If that’s too pricy, you can buy an e-ticket which you can pick up at the self-service desk and save yourself a few bucks and some time waiting in the ticket queue, but you’ll have to wait for the elevators like everyone else.
Hike to the top of Elephant Mountain for sunset
Now this is more my speed.
If you want a killer photo of Taipei 101, you can’t miss hiking up Elephant Mountain, one of the easiest but most rewarding hikes in Taiwan. It’s more of an eternal staircase than an actual hike, to be honest. Simply take the red line to its beginning stop and follow the signs for Elephant Mountain; it’s pretty hard to miss. After about 20-30 minutes of huffing and puffing, you’ll be rewarded with spectacular views over Taipei.
Try to get up there before sunset so you can have the best photography opportunities, although when the city lights up after dark it’s spectacular in a whole different way. I recommend bringing a tripod if you want crystal-clear night shots!
Bask in the bright lights in Ximending
Ximending is one of the most bustling areas of Taipei, and it kind of reminds me of Tokyo’s Shinjuku or Osaka’s Dotonbori. With neon lights everywhere, groups of friends out for nighttime strolls, and delicious restaurants everywhere, it’s definitely one of the best places to go out in Taipei after dark.
Oddly, though, there aren’t a lot of bars in this area — nor in much of Taipei, either. It became a bit of running joke between Janet and me that we could never find a proper bar in all of Taipei (until we caved and researched a pub on our final night).
Still, even though we ended up beerless, we had so much fun wandering around Ximending at night and enjoying the energy of all the young Taiwanese out and about. It’s also one of the best areas for LGBT travelers to Taipei to go out!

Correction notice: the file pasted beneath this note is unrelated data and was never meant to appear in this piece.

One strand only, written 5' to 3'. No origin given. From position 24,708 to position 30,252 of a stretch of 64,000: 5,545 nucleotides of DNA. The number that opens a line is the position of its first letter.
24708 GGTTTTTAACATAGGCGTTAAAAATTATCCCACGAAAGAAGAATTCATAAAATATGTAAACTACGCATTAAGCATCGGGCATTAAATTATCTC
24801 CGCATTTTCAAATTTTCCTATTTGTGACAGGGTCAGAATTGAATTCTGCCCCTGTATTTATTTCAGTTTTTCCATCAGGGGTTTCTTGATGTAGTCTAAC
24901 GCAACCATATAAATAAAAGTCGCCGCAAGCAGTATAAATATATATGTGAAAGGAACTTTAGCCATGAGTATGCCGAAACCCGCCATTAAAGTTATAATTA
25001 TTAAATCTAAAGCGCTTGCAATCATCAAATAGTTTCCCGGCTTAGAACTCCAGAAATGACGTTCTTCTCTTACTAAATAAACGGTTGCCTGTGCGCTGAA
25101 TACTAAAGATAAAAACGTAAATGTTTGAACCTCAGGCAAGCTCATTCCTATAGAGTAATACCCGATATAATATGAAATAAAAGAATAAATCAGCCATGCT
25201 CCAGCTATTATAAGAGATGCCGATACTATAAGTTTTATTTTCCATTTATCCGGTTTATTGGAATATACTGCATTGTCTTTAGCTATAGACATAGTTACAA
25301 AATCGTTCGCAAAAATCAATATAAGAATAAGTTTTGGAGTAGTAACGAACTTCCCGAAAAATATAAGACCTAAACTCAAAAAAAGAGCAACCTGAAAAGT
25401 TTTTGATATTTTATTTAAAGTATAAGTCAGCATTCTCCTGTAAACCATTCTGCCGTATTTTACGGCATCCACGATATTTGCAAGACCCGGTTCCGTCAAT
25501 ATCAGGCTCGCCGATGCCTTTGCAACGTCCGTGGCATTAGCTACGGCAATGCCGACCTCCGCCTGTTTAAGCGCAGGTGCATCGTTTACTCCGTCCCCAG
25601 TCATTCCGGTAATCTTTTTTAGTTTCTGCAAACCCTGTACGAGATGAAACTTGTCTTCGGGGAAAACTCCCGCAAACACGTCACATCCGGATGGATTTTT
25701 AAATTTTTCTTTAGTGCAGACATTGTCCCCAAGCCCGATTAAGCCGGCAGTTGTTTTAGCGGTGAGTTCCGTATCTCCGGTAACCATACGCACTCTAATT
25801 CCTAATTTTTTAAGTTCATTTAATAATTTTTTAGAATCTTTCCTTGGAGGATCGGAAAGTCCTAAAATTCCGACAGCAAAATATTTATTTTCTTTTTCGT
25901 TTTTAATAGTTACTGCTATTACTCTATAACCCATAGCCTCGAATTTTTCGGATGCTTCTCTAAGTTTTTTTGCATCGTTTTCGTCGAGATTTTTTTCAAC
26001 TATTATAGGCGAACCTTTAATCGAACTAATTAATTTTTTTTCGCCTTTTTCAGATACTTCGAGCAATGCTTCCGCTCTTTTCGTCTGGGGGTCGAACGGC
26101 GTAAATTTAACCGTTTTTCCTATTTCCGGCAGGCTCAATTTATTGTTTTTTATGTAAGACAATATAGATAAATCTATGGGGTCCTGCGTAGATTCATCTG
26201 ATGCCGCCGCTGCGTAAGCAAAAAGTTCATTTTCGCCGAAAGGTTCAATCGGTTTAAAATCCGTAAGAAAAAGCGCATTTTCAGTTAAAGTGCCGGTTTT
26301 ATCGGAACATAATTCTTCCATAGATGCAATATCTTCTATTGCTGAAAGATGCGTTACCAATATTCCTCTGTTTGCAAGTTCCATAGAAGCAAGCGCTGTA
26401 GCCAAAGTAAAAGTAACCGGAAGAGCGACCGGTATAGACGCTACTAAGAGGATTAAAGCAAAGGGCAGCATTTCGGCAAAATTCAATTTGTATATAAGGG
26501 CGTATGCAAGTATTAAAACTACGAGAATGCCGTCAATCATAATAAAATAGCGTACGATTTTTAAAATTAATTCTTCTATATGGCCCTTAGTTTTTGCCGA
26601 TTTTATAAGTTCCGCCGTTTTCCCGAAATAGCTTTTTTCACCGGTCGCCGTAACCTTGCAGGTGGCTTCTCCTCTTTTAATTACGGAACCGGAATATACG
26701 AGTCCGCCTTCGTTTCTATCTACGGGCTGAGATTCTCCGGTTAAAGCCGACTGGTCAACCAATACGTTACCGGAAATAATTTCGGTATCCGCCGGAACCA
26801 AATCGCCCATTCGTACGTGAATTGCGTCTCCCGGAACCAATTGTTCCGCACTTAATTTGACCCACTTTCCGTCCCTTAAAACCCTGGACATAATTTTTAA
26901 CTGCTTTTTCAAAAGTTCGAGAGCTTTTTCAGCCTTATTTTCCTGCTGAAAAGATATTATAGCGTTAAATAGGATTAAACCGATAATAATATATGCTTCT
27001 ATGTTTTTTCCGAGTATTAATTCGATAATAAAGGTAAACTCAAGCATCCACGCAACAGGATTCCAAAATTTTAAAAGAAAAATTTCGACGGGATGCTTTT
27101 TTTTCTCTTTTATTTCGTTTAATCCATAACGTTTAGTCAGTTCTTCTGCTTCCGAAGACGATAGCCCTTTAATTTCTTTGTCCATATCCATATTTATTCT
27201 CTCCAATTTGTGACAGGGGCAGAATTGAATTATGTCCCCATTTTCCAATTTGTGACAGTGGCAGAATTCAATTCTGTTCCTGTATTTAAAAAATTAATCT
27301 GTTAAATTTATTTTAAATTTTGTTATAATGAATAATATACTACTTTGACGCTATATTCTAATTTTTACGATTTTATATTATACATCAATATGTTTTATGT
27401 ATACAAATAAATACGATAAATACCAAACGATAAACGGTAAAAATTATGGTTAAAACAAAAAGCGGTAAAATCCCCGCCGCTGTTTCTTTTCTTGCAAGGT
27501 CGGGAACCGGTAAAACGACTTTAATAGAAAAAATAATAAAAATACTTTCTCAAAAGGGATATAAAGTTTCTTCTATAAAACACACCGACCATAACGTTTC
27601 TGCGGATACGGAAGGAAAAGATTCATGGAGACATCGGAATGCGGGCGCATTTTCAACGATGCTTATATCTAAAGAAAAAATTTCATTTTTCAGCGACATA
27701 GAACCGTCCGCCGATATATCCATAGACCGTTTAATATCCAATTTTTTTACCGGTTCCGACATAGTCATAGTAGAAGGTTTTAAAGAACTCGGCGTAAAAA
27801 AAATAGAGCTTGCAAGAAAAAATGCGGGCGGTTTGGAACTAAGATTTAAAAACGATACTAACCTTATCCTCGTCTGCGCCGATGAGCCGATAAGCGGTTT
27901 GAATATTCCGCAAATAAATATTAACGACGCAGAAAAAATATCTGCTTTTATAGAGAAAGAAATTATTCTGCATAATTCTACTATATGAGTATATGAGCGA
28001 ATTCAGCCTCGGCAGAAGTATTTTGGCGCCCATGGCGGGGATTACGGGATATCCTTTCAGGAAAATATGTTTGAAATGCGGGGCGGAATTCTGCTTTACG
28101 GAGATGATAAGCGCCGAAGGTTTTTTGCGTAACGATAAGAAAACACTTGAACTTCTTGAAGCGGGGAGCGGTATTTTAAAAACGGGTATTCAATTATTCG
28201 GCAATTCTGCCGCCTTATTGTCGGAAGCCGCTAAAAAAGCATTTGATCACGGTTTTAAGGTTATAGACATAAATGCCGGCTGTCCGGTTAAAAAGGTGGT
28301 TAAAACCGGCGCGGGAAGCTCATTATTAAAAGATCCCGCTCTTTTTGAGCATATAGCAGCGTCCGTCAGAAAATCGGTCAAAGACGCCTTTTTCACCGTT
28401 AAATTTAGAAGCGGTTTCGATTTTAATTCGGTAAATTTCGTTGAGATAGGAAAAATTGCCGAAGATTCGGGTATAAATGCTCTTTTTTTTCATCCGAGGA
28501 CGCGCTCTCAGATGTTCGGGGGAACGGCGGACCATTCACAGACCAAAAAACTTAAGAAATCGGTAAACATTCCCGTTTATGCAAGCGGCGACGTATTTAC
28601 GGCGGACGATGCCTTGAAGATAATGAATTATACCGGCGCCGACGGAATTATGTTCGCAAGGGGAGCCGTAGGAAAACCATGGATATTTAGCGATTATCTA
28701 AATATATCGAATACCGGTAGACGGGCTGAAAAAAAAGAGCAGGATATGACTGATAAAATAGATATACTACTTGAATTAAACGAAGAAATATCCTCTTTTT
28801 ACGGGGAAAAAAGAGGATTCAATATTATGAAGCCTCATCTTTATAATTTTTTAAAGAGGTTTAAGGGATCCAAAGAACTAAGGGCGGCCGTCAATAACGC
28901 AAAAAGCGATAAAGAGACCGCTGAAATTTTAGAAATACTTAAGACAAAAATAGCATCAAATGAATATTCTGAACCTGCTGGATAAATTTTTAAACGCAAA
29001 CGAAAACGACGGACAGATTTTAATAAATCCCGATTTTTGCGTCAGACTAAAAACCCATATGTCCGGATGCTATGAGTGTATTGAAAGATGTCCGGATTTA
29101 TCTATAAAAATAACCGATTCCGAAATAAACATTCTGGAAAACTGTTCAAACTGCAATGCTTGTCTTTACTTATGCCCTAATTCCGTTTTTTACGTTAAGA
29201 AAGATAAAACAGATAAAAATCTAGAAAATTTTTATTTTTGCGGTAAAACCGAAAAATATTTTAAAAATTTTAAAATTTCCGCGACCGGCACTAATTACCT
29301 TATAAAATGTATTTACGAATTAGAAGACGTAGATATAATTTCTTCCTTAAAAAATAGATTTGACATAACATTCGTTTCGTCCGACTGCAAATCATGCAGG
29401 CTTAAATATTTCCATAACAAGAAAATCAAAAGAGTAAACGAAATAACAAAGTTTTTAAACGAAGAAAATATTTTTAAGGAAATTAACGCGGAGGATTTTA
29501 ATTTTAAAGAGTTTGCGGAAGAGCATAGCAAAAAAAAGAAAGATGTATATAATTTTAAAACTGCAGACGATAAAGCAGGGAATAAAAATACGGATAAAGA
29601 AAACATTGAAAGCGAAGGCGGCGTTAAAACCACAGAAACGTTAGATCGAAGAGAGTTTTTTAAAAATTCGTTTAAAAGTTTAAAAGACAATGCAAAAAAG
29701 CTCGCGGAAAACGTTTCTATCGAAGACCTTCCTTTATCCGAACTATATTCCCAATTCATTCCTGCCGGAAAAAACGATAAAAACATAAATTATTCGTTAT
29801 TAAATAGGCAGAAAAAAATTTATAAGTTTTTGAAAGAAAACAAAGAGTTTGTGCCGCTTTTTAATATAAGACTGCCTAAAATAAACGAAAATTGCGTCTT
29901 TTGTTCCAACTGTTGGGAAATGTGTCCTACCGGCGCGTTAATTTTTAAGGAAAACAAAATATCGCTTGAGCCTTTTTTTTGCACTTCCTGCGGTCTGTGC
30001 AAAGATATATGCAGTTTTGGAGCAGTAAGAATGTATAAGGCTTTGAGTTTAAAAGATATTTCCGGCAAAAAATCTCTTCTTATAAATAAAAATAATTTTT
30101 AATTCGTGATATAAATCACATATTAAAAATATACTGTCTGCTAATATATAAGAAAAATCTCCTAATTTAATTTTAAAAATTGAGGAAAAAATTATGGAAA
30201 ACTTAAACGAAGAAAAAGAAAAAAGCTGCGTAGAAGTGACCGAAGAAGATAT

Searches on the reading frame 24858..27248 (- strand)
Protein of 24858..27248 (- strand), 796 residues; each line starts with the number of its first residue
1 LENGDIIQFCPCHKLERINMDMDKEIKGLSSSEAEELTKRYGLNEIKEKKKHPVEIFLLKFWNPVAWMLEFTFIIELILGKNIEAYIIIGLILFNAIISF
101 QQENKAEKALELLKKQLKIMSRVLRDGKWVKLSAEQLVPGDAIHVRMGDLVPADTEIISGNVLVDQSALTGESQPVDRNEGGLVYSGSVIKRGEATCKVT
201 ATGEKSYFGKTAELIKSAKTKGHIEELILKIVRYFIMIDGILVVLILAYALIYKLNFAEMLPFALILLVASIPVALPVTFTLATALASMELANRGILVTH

This tour lasts three hours and will cover 8 food samples and 2 drinks, including scallion pancakes, sushi, meat pies, mochi rice cake, tempura, pork rice, and so much more. While you snack hop, you’ll have the opportunity to learn about Taipei’s history and how the confluence of Japanese and Chinese cuisines mixing over the years to create a uniquely Taiwanese food scene.
You’ll get to explore hole-in-the-wall eateries, local markets, hidden alleys, and other places packed with locals yet not so well-known by tourists yet. The price is super affordable for the amount of food it covers, so I’d highly recommend doing this while in Taipei!
Check out Taipei’s unique creative parks
Taiwan has several “creative parks,” which are an interesting combination of pop-up shops, handmade craft stalls, nature, and selfie “parks” where you can take photos with a variety of the cartoon characters the Taiwanese are so enamored with.
I had never seen anything quite like these, so I visited two in Taipei and one in Taichung. Huashan 1914 Creative Park was really cool, but I was a bit sad to see that their upside-down houses display that was so beloved by Instagrammers had been dismantled. We also saw what looked like a really interesting color-themed selfie park that was in the process of being built, that we couldn’t visit. Basically, these creative parks are in constant flux, so just go and prepare to be surprised. We did, however, stumble across a Canada-themed (I know, I’m confused too) pop-up craft beer bar with a lovely, super friendly bartender who kept us full of samples of different craft beers.
We also visited Songshan Cultural Creative Park, which had more nature and was super beautiful to wander around but had fewer galleries and things to see.
Eat at a themed restaurant
Taiwan is well-known for its kooky themed restaurants, the most notorious of which being Modern Toilet, which is — you guessed it — toilet themed. I couldn’t help but join in on this hilarious gimmick. I mean, how often do you get the chance to eat out of a miniature toilet bowl while sitting on a toilet while people around you eat poo-shaped meatballs and pay $10 for the honor?
The food wasn’t great, and the price was definitely on the expensive side for Taiwan, but the hilarity was definitely worth it in my eyes. However, it’s definitely a one and done experience, I’d say. Check out the hilarious video my friend Janet made when we went!
If the idea of eating at a toilet themed restaurant makes you squeamish, that’s understandable. There’s also the more benign Hello Kitty cafe, a Lego cafe, and even an alpaca café (however, this is located way out of the center of Taipei and is quite a trek unless you are a huge llama enthusiast!)
Eat and shop your way down Yongkang Street